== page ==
CYA can be added separately, it is available as liquid or granular the latter being the cheapest. It is dissolved by pouring it into a sock and hanging that in front of the return jet. It is sold most often labeled as pool stabilizer. Unless you have a lot of rain or lose water due to splash out or a leak then stabilizer doesn't leave the water. You test your CYA level when the pool is opened, add if needed and then test a couple times over the summer to monitor the level, it doesn't change much. You can also use tablets or shock if you need to bump CYA but they are so acidic they can throw the pool out of balance, we usually reserve use for vacations.

Chlorine is a consumable, a clean pool will use around 2-4ppm each day, so it must be added back. It is easiest to simply test and dose the pool back to target range each day. Once you get a feel for the pool it can be as simple as just adding the normal dose and cleaning the skimmer and test 3-4 times per week to make sure you stay on track. The whole process takes about 5 minutes, you really only need to test FC, CC and PH regularly.

You need the right test kit, you don't say what your Taylor kit is, we rely on the K-2006 or the TF100 for our pools. I would throw the test strips in the trash, they are not worth your time, will not give you accurate readings and only confuse you. They offer only worthless wide ranges and that's if they even register correctly at all.

There are numerous ways you can automate the dosing process once you understand the how's and why's to correctly maintain the pool.

We need test results from the proper kit to offer sound advise, if your numbers are coming from strips or a pool store they are not trustworthy. A CYA of 70 is manageable but will require high FC levels to clean up the pool, if that number is truly accurate you'll be best off to do a 50% water change.
 

MightyMike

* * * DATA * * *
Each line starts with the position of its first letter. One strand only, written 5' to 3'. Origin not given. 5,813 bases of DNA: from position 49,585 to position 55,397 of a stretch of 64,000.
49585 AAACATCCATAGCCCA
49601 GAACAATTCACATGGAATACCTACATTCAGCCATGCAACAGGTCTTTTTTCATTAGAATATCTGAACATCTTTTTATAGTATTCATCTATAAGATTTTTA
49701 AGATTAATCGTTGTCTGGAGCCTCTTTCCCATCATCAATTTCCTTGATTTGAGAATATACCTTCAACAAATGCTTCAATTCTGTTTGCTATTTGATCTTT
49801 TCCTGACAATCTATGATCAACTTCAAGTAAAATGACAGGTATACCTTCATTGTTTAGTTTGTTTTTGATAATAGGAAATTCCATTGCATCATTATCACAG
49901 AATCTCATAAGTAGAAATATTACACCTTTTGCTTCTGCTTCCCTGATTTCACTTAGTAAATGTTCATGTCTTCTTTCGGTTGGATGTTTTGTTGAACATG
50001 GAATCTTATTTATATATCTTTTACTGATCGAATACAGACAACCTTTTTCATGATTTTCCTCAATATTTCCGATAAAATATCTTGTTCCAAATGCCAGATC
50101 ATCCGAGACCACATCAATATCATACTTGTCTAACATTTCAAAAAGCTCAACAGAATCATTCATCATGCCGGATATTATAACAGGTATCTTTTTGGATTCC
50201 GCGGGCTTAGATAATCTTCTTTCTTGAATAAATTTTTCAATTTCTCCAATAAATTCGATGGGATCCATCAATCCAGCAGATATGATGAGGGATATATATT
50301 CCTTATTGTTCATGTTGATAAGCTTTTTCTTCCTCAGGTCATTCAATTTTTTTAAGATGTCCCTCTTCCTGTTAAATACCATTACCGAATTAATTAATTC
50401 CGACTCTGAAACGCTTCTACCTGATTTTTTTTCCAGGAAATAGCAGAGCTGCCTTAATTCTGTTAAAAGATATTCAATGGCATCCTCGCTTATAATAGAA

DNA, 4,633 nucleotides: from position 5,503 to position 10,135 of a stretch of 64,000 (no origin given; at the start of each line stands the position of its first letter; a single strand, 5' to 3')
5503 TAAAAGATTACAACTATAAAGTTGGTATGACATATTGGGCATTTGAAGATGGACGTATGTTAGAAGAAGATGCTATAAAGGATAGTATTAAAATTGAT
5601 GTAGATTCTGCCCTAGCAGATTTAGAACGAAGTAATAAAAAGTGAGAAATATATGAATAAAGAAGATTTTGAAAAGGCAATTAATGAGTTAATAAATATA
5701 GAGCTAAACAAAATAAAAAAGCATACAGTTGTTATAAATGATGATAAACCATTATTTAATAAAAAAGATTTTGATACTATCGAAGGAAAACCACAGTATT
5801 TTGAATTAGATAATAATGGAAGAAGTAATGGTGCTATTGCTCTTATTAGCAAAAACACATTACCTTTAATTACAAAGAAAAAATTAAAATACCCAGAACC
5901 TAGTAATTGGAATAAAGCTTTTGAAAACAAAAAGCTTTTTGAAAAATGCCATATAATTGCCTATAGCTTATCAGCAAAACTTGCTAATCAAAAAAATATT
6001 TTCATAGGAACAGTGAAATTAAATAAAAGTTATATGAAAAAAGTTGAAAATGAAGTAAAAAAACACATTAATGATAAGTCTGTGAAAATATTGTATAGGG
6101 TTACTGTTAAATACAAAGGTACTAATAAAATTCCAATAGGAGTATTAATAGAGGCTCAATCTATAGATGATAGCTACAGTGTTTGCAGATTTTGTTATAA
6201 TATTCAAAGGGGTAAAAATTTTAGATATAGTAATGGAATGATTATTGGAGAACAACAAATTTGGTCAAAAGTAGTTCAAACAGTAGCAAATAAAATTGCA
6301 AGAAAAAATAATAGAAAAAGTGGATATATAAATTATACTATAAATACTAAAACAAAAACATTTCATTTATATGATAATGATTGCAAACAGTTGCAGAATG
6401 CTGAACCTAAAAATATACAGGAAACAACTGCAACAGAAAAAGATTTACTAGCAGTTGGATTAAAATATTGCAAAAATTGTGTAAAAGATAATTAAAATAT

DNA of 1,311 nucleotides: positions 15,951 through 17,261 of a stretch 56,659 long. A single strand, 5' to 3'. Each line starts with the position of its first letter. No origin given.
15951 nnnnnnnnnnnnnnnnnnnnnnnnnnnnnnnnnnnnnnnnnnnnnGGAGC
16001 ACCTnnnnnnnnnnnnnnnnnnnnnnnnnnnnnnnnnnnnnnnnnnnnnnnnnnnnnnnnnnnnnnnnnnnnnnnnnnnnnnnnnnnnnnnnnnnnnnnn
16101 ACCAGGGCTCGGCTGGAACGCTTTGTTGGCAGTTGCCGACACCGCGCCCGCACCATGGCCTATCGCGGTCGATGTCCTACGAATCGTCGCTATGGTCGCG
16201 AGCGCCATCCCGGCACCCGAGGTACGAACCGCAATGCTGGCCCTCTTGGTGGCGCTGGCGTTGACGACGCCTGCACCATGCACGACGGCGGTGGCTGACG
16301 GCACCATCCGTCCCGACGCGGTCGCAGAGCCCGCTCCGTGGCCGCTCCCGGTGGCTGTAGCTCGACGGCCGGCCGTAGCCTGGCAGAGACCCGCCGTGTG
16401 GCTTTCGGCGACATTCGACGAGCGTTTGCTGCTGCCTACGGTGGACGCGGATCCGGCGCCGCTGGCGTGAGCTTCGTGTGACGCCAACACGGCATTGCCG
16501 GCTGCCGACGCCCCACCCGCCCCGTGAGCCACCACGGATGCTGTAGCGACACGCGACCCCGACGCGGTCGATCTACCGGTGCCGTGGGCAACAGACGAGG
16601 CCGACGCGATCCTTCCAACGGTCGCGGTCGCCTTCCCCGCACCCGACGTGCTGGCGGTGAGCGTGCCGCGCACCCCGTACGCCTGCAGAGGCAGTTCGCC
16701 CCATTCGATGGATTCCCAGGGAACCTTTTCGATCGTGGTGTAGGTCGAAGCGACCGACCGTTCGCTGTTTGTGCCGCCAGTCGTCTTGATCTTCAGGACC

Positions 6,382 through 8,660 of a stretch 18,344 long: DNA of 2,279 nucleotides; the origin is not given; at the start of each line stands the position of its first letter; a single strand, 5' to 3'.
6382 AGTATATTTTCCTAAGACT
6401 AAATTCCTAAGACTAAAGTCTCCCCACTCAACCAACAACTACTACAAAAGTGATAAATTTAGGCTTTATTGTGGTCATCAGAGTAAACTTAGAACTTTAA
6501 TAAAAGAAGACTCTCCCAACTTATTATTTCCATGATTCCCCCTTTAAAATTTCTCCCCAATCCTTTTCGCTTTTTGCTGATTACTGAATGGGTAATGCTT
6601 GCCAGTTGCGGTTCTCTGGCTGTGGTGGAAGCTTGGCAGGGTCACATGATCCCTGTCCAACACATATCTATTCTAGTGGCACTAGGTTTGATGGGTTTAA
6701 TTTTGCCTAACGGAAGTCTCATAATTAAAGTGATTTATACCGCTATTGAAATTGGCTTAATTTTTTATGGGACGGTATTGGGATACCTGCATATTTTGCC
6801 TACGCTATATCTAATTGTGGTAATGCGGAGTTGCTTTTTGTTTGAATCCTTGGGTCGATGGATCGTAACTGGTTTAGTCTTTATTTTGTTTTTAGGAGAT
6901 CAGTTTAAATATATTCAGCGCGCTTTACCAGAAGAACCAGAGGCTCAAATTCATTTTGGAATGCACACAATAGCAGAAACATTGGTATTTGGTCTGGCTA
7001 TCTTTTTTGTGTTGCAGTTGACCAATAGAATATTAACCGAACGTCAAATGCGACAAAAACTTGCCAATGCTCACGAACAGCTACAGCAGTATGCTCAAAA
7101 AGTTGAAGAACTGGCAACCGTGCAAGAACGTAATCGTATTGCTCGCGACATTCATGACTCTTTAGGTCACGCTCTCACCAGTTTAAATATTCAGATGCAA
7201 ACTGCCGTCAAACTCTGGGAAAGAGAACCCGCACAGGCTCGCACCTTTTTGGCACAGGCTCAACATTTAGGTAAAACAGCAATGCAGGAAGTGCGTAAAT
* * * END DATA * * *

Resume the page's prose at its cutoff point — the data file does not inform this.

Member
Aug 19, 2016
8
EDISON/NJ
Thank you all for sharing your knowledge with me. Also, i have a 22 inch sand filter that was set up by the pool installer. I bought 250lbs of sand but he used 200lbs. Can anyone think of a reason why he wouldn't have used the other 50lbs? Should i make sure that gets added next spring?
 

YippeeSkippy

Mod Squad
LifeTime Supporter
Jan 17, 2012
15,185
Evans, Georgia
Mike, have you read any of the guides up there <points to the top of website> in Pool School?? You need to get a grasp on how we care for our pools which is entirely different from how Pool Stores will sell you up on how to "care for" your pool.

Pool School's first lesson is --> ABCs of Pool Water Chemistry

Maddie :flower:
 

MightyMike

Member
Aug 19, 2016
8
EDISON/NJ
Thanks Dom. It came with universal sand filter instructions, not specific to my model and for 22 inch tank it says 220lbs and 26 inch says 360lbs. Mine is actually 23 inch.

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Thank you. Very happy i found this forum in my first yr. Im sure i will get better with all this valuable info.
 

domct203

Bronze Supporter
LifeTime Supporter
TFP Guide
Jun 3, 2015
3,959
CT
I'm sure the 200lbs has been adequate, but my OCD would require me to add half the bag LOL.